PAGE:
In this series, The Shoestring will explore and remember the impacts of COVID pandemic on different aspects of life in western Mass.
To speak of March 2020 is to evoke strong memories. To some the first thing that comes to mind might be the last normal thing one did before everything shut down. To others, it might be baking bread and standing far away from friends outdoors in the early spring, or wondering if one might bring home from “essential” work a mysterious and deadly disease.
The changes that took place in that month pivoted around an axis of premature death, or more specifically, trying to prevent it, and affected us down to the level of sensory experience. The smell of one’s favorite restaurant, the sound of a creaky doorway in a friend’s house, the touch of a handshake were replaced by the smell of hand sanitizer, the sound of voices muffled by homemade cloth masks, and the feeling of rubbing a disinfecting wipe over one’s groceries. Many healthcare workers became newly familiar with the sound of respirators.
Today we live in an aftermath of a rebellion against those changes, often framed as a popular one, but more accurately understood as driven by a declining interest on the part of government, business, and cultural elites in preventing people from dying. COVID remained the 3rd leading cause of death of Americans in 2022.
In this series, The Shoestring will explore and remember the impacts of the pandemic in the realms of healthcare, disability, work, and play. Uplifting the stories of local residents who passed away, experienced disability, or adapted to a world changing before their eyes is the antidote we can offer to a media and political landscape in which the predominant narrative is that the pandemic is over. In this introductory piece, we feature reader-submitted photos from early and late March 2020, to remember a moment in which we as a community struggled to process shock, grief, and cabin fever in a world turned upside down, and accepted that our lives could look, feel, and sound radically different in the interest of preserving life.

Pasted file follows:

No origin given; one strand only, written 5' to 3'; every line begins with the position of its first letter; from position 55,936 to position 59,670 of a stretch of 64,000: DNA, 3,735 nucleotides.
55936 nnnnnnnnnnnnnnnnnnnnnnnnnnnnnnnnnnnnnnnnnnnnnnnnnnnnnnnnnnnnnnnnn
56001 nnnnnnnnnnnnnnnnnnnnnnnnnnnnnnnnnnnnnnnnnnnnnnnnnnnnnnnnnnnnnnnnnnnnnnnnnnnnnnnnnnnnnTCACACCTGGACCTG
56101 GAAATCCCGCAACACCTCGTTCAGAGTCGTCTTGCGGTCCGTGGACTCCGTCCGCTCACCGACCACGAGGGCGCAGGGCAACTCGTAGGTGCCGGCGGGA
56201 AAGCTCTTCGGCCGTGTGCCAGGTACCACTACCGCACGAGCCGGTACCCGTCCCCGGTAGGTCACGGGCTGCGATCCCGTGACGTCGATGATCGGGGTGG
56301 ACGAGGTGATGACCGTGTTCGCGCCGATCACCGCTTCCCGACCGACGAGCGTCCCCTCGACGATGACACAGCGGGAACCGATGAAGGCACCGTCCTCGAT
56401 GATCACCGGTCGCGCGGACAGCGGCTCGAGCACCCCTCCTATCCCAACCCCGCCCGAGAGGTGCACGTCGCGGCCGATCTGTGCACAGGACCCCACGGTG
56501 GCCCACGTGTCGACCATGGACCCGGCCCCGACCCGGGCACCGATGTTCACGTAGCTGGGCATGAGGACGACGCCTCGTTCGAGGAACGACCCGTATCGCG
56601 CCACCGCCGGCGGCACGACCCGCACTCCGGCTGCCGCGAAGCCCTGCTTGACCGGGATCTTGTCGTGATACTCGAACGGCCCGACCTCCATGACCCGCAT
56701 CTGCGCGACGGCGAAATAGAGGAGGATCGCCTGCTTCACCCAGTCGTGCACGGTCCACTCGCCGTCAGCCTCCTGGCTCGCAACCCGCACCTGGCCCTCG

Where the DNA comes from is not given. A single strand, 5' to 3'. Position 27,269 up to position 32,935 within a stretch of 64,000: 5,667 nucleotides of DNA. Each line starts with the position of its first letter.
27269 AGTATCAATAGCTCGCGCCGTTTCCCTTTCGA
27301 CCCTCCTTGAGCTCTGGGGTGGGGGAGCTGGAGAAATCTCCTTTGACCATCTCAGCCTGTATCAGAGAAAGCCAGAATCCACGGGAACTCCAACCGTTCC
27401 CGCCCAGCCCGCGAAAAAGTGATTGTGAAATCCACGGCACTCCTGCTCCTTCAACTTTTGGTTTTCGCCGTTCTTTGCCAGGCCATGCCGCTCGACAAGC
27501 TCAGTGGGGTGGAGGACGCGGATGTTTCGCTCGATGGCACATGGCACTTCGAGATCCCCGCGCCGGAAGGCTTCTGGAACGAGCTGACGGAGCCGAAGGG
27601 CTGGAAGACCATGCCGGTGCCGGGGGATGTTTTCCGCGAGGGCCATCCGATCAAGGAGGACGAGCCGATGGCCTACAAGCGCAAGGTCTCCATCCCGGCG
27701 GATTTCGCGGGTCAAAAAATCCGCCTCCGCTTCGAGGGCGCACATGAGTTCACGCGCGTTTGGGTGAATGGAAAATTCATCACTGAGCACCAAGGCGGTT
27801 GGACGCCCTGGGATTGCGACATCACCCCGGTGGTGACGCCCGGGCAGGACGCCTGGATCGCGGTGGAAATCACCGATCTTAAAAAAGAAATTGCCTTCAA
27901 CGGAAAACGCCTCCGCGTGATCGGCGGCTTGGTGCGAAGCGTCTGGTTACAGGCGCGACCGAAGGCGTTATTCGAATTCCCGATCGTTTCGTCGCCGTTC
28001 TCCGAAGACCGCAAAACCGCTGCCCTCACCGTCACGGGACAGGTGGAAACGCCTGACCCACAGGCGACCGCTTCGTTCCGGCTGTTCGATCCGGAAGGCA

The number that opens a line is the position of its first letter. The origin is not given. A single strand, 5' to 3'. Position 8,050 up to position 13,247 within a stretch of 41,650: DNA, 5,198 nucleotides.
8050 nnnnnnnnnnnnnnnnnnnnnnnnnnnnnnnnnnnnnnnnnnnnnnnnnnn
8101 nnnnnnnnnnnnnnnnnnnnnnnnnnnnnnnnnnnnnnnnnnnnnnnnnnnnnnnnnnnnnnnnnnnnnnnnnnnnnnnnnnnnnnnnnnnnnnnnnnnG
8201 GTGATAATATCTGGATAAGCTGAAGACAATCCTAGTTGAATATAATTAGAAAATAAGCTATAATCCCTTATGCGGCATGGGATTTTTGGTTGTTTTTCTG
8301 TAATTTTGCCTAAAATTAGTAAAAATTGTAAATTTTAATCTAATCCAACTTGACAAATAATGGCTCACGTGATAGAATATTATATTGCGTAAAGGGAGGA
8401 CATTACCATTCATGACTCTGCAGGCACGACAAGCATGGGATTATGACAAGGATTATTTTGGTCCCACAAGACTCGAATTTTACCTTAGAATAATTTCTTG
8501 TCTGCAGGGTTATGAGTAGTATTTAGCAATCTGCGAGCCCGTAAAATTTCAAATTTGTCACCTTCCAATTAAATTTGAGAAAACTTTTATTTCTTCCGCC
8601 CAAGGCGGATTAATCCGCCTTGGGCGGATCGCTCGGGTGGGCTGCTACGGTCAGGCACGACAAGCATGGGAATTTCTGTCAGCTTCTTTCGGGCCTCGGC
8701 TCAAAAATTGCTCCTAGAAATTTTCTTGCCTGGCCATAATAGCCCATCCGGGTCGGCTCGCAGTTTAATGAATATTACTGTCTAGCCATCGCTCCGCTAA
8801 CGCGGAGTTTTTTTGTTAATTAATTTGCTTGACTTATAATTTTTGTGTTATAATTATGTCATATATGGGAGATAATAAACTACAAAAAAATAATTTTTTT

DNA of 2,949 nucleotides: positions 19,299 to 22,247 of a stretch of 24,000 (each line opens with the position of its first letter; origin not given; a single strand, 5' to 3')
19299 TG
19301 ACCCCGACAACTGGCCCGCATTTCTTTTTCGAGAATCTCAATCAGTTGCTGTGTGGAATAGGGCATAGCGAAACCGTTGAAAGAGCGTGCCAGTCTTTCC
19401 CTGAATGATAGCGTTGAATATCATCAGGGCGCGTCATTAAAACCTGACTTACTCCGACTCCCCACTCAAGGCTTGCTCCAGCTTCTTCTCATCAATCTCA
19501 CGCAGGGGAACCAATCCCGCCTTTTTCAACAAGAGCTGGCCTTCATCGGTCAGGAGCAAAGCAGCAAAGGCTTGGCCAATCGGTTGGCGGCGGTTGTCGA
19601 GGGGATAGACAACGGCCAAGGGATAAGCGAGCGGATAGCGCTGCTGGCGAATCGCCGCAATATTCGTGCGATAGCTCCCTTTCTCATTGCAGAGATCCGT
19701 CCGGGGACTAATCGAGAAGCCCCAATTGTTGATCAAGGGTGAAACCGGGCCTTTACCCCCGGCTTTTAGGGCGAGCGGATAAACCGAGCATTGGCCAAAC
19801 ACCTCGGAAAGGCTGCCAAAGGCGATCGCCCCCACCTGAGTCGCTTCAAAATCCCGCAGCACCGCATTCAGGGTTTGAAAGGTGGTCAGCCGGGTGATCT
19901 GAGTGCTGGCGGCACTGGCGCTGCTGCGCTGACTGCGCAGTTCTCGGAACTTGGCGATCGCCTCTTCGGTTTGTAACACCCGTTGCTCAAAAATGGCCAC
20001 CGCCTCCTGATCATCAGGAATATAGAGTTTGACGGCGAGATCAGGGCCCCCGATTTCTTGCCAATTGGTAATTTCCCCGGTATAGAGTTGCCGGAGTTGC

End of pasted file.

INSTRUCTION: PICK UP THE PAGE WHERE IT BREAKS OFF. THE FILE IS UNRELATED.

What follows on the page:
The other articles in this series so far are “Is Remote Participation Here to Stay?” by Shelby Lee, “COVID-19 Turned the Valley’s Music Scene on its Head,” by Brian Zayatz, and “Holyoke Soldiers Home Fiasco Still Weighs Heavy on Workers,” by Dusty Christensen.
Candace Clement, Belchertown. Left: “Technically February but this stands out as a ‘last of the normal but things aren’t normal’ moment. Bernie rally in Springfield before Super Tuesday. We couldn’t get in so this crowd was peaking in through the window.” Right: “And everyone’s classic.”
John Wanner, Florence. I was busy trying to figure out what my job at Cooley was going to look like (I am a nurse anesthetist; we transitioned from the OR to go help in the ICU during the first months). I have a lot like these that show how the kids were forced to entertain themselves at home without friends. The first is our yard filled with the detritus of days of play with stuff found around the house. The second is the girls sunbathing in the driveway.
Celina Della Croce, Northampton. Left: March 18. People yelling “Fora Bolsonaro” banging pots and pans from their apartments in São Paulo. Right: One of the last flights back from São Paulo before flights were canceled.
Above: Hector said [this was] fine to share – working as a medic at beginning of the pandemic. They ran out of protective gear, so my aunt sewed him PPE with the fabric she had.
Jason Kotoch, Northampton. Here are three from the day my dad died of Covid.
Roman Nicholas, Northampton. Last one is three weeks later, when I went into quarantine.
Brian Zayatz, Hadley: Top: Footings playing a show in my living room, with an ominous foreground. Bottom: The first of many solo walks on the dike across the street from my house at the time.
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